The Pantry moved again after repairs were made to the 10th St N former fire station.

Pantry Bylaws were changed. Clients began to pick up food ordered through referral rather than having the food delivered.

Linda Clark became Coordinator in 2000, and began her fourteen years of service, developing relationships with longtime area supporters and gardeners who provide fresh produce.

Relocation was revisited as needs grew. A building owned by the City of Fargo was leased to the Pantry and nearly a million dollars for major remodeling.

The Pantry held a Grand Opening in 2013.

The Emergency Food Pantry’s “Birthday Bags” program began – families receiving food with a child’s birthday would receive a bag of cake mix, frosting, and a handmade card.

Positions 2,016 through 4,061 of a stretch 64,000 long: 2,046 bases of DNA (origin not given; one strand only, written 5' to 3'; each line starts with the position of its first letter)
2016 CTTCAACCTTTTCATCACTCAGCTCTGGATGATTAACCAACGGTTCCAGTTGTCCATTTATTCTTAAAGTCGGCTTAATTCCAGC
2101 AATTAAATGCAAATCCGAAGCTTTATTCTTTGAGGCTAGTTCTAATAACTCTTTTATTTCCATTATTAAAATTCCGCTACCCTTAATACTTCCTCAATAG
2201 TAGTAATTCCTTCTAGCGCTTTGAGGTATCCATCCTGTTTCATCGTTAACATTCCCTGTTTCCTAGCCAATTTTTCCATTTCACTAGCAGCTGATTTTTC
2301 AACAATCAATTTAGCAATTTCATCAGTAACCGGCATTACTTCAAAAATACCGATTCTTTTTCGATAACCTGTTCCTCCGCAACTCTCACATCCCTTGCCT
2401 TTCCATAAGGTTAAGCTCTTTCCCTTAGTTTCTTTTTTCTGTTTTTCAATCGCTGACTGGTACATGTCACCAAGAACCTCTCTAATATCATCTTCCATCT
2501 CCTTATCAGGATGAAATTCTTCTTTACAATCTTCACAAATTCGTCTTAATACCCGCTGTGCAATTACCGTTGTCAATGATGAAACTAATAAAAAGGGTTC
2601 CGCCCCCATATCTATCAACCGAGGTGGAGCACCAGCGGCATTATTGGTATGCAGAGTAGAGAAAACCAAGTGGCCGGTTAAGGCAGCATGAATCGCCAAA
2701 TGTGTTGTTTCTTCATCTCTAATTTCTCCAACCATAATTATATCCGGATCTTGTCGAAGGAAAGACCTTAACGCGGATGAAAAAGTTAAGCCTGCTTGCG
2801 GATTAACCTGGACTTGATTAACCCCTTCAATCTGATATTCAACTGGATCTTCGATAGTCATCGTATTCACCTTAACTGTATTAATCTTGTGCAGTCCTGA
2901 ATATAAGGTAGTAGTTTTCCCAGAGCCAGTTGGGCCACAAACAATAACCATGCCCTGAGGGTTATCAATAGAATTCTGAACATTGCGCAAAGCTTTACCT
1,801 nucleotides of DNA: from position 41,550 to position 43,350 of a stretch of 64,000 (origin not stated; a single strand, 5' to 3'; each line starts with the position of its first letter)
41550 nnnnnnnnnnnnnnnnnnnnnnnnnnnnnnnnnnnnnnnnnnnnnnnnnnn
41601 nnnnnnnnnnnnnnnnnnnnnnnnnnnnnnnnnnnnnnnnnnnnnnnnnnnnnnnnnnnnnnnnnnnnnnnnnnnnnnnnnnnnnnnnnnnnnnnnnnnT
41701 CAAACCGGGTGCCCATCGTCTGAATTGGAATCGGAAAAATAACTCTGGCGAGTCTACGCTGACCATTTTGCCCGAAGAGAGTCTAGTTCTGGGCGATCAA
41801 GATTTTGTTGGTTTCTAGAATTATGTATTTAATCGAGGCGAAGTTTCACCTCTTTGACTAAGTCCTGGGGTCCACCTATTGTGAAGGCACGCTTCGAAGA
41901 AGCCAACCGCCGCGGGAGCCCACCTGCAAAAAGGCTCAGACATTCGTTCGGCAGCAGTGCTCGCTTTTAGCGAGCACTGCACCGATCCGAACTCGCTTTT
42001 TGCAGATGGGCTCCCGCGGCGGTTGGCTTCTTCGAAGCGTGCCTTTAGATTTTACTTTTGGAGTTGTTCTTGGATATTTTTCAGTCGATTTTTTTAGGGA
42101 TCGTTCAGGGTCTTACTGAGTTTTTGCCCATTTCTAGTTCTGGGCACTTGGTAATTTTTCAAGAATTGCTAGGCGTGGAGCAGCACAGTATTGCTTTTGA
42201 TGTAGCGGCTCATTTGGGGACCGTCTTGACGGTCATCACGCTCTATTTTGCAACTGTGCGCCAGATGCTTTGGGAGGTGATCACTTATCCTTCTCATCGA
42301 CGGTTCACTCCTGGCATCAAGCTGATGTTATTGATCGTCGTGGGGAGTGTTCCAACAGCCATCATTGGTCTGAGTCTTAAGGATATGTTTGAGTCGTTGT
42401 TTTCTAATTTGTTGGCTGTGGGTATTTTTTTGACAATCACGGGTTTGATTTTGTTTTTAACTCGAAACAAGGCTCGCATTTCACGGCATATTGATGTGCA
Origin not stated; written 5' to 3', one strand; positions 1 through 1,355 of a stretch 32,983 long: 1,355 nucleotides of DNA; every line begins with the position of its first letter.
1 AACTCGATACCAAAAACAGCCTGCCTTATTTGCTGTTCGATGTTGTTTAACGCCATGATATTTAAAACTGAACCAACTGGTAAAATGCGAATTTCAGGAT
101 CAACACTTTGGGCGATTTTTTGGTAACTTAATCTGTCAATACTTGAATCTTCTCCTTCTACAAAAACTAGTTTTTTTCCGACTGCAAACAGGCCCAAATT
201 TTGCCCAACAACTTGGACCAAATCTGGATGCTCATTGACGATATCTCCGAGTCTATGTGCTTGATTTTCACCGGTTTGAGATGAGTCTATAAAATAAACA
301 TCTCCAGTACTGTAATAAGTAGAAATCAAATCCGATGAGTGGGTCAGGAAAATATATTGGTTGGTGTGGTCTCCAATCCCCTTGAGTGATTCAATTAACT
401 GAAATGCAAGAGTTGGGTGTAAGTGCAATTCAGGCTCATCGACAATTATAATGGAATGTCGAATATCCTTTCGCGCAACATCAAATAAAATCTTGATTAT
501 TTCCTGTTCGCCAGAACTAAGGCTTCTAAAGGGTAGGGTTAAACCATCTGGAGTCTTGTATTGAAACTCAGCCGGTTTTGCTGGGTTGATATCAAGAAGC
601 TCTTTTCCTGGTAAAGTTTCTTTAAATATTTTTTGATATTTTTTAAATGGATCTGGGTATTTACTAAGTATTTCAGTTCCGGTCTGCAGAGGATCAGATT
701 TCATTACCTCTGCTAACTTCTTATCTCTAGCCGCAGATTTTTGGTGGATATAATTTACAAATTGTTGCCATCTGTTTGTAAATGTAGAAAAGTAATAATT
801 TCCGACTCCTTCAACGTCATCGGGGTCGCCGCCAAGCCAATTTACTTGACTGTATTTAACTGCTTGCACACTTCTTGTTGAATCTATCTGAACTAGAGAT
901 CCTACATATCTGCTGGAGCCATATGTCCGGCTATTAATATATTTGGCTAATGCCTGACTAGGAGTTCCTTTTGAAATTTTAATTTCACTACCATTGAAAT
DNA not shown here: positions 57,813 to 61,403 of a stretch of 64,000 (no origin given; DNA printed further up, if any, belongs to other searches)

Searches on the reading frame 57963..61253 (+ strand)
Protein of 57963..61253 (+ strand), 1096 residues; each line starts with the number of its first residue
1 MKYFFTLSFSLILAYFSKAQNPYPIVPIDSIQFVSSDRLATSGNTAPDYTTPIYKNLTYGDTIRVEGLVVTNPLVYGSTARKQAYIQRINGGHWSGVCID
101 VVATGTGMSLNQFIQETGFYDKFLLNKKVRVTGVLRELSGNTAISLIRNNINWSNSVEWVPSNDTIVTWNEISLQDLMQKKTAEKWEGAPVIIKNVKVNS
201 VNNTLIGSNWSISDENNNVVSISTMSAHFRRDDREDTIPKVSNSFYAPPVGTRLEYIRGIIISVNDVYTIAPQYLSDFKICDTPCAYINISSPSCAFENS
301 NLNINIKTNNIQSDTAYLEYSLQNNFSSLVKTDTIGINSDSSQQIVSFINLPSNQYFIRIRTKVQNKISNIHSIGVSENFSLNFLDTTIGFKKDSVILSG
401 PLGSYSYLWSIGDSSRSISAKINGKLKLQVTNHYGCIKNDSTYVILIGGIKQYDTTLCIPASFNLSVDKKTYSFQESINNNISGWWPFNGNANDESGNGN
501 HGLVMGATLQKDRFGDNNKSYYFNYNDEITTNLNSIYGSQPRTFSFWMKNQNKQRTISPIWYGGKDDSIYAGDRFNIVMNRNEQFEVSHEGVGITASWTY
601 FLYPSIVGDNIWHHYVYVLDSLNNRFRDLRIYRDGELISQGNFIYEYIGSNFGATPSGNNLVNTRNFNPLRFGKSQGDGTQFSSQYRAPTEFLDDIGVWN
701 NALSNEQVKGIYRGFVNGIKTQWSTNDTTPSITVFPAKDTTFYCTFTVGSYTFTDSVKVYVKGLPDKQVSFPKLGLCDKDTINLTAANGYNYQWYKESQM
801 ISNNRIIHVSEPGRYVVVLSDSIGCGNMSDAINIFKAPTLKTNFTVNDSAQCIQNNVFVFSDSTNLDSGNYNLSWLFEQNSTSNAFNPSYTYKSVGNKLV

Stacie Loegering began as Executive Director.

The Emergency Food Pantry received a grant through Vitamin Angels to distribute vitamins to women who are pregnant or nursing and children who are 6 months through 4 years old.

The Emergency Food Pantry participated in a national training through Feeding America to improve the food recovery system in the region.  The pantry worked to improve collaboration locally.

The Emergency Food Pantry created a Strategic Plan.

Thanks to local support the Emergency Food Pantry continued to offer the same quality and variety of food throughout the COVID-19 pandemic response.

Learn More



Executive Director 


Office Support Specialist


Service Supervisor


Warehouse Supervisor